Posted on July 22nd, 2014 by pajamapress
Click here to read the full review.
Click here to read the full review.
Pajama Press is pleased to announce that all three of the books we published in our first season have been selected for Bank Street College of Education’s “Best Children’s Books of the Year 2013” list.
No Shelter Here: Making the World a Kinder Place for Dogs by Rob Laidlaw and Last Airlift: A Vietnamese Orphan’s Rescue from War by Marsha Forchuk Skrypuch appear in the Information Books section for ages nine to twelve, while True Blue by Deborah Ellis was selected for Fiction ages fourteen and up.
Congratulations to Rob, Marsha and Deborah.
Click here to view the full list.
Pajama Press is proud to announce that three of our titles have been nominated for 2013 Ontario Library Association Forest of Reading Awards.
Don’t Laugh at Giraffe by Rebecca Bender is nominated for the Blue Spruce Award. Last year, Rebecca won the Blue Spruce Award for her debut picture book, Giraffe and Bird.
No Shelter Here: Making the World a Kinder Place for Dogs by animal activist Rob Laidlaw is nominated for the Silver Birch Nonfiction Award.
Last Airlift: A Vietnamese Orphan’s Rescue from War by Marsha Forchuk Skrypuch is nominated for the Red Maple Nonfiction Award.
For more information about the Forest of Reading Awards, visit the Ontario Library Association website at www.accessola.com.
Our books have also been nominated for three other awards this year:
True Blue, a murder mystery by bestselling author Deborah Ellis, was nominated for the Manitoba Young Readers’ Choice Award and the Canadian Children’s Book Centre John Spray Mystery Award.
Last Airlift: A Vietnamese Orphan’s Rescue from War by Marsha Forchuk Skrypuch was nominated for the British Columbia Red Cedar Nonfiction Award.
Congratulations to all of our nominated authors!
This is an amazing book that pulls you slowly into Jess’s mind. It wasn’t until fairly far into the book that I was struck by Jess’s character. It’s difficult to describe without giving away too much because the joy for me was when I realized what the author was doing and began to squirm a bit in reading Jess’s words. Read it!
This is a beautiful book. I don’t mean the story, but the package. Congrats to the design department at Pajama Press: I was so busy admiring the fonts and running my fingers over the jacket that I almost forgot to read the book. But I’m glad I did.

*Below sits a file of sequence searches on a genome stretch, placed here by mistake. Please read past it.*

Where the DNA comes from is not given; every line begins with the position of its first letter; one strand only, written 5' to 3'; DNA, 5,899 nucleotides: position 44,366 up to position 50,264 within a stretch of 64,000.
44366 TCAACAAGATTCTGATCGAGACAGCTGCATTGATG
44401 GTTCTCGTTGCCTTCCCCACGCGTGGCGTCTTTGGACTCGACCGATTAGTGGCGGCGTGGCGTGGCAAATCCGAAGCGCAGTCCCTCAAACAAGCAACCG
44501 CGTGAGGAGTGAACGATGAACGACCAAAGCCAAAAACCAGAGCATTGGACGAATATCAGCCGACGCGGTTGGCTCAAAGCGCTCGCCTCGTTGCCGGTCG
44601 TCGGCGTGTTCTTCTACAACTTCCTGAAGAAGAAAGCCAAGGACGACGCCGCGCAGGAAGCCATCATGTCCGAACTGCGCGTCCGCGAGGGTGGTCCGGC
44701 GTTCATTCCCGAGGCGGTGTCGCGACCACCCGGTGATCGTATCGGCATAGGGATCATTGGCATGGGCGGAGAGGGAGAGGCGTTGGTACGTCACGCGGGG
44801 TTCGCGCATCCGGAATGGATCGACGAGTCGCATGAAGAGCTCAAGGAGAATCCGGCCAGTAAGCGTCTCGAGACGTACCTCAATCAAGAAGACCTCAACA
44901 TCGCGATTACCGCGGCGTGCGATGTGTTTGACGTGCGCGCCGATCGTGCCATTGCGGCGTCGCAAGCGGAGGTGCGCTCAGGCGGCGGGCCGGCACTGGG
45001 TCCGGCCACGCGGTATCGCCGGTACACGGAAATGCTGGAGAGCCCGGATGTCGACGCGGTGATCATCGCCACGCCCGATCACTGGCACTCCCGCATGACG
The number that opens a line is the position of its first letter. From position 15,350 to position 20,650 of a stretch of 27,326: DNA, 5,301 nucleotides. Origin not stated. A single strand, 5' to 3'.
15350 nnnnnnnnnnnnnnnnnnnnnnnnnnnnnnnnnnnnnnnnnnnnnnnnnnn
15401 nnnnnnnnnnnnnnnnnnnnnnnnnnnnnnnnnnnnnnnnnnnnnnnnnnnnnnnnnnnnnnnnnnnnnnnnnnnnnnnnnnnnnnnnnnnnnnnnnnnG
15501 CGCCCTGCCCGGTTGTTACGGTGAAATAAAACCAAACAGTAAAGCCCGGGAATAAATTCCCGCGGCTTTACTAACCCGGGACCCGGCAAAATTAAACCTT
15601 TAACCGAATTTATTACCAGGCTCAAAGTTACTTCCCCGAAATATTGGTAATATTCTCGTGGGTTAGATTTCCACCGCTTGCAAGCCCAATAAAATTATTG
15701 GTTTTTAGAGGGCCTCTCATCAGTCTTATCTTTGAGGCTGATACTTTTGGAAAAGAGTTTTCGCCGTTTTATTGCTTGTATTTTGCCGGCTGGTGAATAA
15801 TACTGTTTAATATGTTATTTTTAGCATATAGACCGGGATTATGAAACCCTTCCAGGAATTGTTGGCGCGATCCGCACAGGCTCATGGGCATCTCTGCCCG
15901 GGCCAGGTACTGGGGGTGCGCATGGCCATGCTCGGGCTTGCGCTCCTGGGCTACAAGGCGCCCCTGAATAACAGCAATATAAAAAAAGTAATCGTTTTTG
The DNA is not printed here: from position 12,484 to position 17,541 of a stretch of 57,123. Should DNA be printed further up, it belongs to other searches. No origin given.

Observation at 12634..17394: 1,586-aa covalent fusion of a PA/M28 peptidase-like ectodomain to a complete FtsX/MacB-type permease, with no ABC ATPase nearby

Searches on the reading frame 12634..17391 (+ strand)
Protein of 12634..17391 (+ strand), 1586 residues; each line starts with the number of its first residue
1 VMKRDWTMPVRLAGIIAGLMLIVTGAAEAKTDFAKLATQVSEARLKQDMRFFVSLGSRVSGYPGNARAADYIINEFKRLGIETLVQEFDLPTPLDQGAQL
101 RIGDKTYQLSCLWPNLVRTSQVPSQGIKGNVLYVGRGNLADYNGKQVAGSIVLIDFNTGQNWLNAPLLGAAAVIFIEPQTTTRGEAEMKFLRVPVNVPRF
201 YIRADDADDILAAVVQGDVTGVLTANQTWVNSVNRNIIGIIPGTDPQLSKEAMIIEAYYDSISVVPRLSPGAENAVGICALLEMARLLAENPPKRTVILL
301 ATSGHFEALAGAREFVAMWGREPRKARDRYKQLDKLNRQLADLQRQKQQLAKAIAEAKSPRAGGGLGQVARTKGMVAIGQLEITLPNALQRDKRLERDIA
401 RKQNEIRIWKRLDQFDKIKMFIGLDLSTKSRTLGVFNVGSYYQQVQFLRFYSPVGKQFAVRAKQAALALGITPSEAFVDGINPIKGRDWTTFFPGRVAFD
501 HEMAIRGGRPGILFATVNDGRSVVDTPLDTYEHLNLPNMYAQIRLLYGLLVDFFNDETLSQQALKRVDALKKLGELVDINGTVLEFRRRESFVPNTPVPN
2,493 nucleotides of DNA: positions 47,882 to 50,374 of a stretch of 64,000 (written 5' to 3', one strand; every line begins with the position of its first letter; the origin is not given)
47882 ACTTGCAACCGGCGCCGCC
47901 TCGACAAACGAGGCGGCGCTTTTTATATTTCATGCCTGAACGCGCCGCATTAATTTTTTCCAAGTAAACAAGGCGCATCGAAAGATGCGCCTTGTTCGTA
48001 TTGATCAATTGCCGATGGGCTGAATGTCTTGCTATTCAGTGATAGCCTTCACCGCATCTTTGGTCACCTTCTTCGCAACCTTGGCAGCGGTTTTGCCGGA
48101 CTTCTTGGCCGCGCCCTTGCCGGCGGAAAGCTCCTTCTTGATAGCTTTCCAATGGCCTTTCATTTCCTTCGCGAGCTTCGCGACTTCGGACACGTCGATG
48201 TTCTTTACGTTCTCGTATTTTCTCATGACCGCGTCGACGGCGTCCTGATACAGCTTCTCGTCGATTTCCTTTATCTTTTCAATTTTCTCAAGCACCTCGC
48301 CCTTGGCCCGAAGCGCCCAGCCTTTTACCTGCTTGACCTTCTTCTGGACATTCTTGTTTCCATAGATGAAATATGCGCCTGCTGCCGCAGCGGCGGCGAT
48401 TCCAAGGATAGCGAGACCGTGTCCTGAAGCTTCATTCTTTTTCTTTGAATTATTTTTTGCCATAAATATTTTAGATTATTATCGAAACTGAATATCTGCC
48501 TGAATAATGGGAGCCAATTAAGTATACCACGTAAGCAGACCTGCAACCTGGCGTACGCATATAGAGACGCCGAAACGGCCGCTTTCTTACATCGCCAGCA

True Blue is not beautiful. It’s gritty and bitter and sensitive and unflinching – both ripped from the headlines and totally unique. The mystery kept me guessing, and the characters kept me up late…
…Casey, full of faith and confidence. Stephanie, who annoyed me so much I caught myself thinking that Casey would have been totally justified in killing her. The teacher, Miss Burke, whose courage had me in tears. Jess’s mother, paralyzed by her own helplessness. And complex, conflicted Jess, who wants something she can’t even identify, and resents Casey almost as much as she loves her. Jess isn’t admirable, but she’s totally compelling. These people are worth your time.
This intelligent mystery is a complete 180 from the author’s leprosy-in-India tale, No Ordinary Day (2011), but is similar in how its impact sneaks up on you…The unreliability of Jess’ first-person account becomes increasingly obvious as we learn the depths of Jess’ jealousy and the dubiousness of her morals. The mystery here is not just a whodunit but how loyalty and betrayal can rest along such a razor’s edge. —Daniel Kraus
Ellis explores the courage it takes to stand up for a friend in a town shattered by a murder. Jess’s best friend, Casey White, has ambition and passion. A budding entomologist, she seeks an adventurous life outside their small town. So when Casey is inexplicably arrested for the murder of a girl at a camp where the teens are counselors, Jess feels incredibly alone. The townspeople are quick to assume Casey’s guilt. While Jess’s mother (a woman with a mental illness) demands a call to action to release Casey from jail, Jess says nothing to defend her best friend to her cruel and small-minded classmates. Jess wants Casey to be exonerated and goes so far as to dream up an escape plan but, in the end, she fails to come to Casey’s aid and actually helps the prosecution build the against her. Ellis’s masterful novel makes every word count, thus highlighting Jess as a deeply conflicted, not totally reliable, narrator who is so afraid of losing the only part of her life that she values–Casey–that she doesn’t realize how much her actions have cost her. A compelling and moving read, True Blue is about the courage to believe in oneself and fight for what’s right, even when it is the hardest thing to do. A book worthy of any school curriculum.
–Kimberly Garnick Giarratano, Northampton Community College, Hawley, PA
“TRUE BLUE is gripping and suspenseful, and its surprise ending will leave readers demanding that Deborah Ellis write another mystery.”
“Jess’s relationship with her mentally unstable mother is beautifully nuanced, revealing the faults and reasonableness of both parties without violating Jess’s perspective. Ellis creates complex adult characters as seen through the narrator’s critical perspective, a difficult challenge that many YA novelists fail, or do not attempt, to achieve. Finally, Ellis’s bold ending causes the message to resonate with the reader long afterwards.”
“Known for powerful tales of social injustice in the developing world, Ellis here offers readers a flawed but gripping character study of teens in small-town Canada…. Jess—sharply insightful, but selfish and entirely lacking in empathy—may be a piece of work, but she grabs readers’ attention and never lets it go”